Image credit: Project Pineapple
There's been only one true industrial war in America - the Civil War. It was one of the first, and in many ways we were lucky we got it out of our systems when we did. In an industrial war, it's not fun being the home team. Most Americans, I suspect, have no idea what that means. They should ask Cambodia, or they can ask most of the countries of Europe.
A couple of recent articles in Der Spiegel help explain why:
After the end of World War II the Baltic became a dumping ground for unused munitions. After decades of rust and decay in its grey waters, old mines, bombs and torpedoes pose a threat to the sea and the people who cross it, fish in it and live on its shores. Fishermen inadvertently net up to 3 tons of ordnance each year, says environmental expert Stefan Nehring.
Earthquake measuring devices regularly detect explosions in the sea, environmental engineer Marc Koch told an international conference on munitions in the Baltic in Berlin last weekend.
Toxic munitions are expected to wash up on Germany's coast in increasing quantities, warned Robert Zellermann, formerly in charge of bomb disposal in the northern German state of Lower Saxony. Most bombs have rusted and been spread by currents he said, adding that around one-third of the Baltic seabed was now strewn with munitions.
A Rusting Timebomb in the Baltic
As the article goes on to emphasize, much of that explosive hazardous waste was dumped there after the war, including a substantial stockpile of nerve agent left there by the United States. A planned natural gas pipeline may be presented with additional dangers, thanks to various bombs strewn on the ocean floor. It looks as though that stuff will be washing up on Baltic shores for decades to come.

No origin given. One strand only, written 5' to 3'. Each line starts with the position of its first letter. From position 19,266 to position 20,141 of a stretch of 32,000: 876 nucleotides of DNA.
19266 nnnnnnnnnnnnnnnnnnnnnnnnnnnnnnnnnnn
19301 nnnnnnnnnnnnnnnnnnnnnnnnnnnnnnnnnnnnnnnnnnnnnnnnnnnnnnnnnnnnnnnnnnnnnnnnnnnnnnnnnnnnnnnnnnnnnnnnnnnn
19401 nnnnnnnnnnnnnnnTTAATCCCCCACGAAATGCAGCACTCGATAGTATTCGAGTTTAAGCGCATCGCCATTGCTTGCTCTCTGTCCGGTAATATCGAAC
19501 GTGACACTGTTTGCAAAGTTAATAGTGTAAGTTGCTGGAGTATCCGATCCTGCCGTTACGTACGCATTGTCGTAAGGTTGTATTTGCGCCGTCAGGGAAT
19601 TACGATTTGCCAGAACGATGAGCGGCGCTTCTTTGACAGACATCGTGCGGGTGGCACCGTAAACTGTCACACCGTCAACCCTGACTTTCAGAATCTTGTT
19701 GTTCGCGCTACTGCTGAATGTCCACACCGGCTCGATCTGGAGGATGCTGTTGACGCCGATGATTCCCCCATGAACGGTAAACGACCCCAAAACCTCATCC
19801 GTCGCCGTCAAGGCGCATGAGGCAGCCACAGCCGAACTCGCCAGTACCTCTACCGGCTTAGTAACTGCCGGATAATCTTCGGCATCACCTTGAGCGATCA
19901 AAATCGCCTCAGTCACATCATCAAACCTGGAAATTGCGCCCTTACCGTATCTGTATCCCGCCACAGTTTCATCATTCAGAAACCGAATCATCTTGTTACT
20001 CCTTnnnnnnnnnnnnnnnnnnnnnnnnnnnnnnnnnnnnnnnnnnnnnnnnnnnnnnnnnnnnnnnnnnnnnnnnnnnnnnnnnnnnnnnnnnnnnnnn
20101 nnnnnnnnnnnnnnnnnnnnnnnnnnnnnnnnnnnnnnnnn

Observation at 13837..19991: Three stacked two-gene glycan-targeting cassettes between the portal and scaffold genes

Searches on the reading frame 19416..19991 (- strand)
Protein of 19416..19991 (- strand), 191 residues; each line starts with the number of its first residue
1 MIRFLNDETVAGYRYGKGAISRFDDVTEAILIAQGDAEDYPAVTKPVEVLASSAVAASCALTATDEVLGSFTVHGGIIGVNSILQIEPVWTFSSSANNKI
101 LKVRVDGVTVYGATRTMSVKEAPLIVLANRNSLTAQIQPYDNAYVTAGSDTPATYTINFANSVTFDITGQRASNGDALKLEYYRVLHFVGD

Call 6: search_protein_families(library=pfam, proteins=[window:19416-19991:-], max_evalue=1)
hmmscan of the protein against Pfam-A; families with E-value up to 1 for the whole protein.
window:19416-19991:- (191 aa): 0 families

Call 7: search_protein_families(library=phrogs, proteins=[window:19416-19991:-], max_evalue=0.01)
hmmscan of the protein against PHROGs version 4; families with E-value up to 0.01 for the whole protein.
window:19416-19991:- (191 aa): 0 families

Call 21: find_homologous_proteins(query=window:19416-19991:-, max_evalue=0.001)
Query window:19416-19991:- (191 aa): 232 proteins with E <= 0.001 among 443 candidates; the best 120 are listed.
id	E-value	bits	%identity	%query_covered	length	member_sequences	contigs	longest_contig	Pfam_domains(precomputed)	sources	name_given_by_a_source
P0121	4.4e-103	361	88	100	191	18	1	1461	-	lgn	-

What happens when it washes ashore? Here's a recent example:
Two women combing a beach on the German Baltic coast were taken to the hospital with serious burns to their hands and legs after accidentally touching pieces of phosphorus that had washed ashore and are believed to have come from World War II incendiary bombs, police said.
Phosphorus ignites when exposed to oxygen and burns at a heat of 1,300 degrees Celsius. The flames can only be extinguished with sand. Running into the water accelerates the fire.
Two Hurt by WWII Phosphorus on German Shoreline
There are lots of hidden costs to modern war - broken minds, lost opportunity, and delayed karma being just some. This is another hazard - the near-certainty that long after the last shot is fired, people will still be engaged in the dangerous business of cleaning up the mess.
It's hard to believe that we need more reasons to not start wars, but there's another one.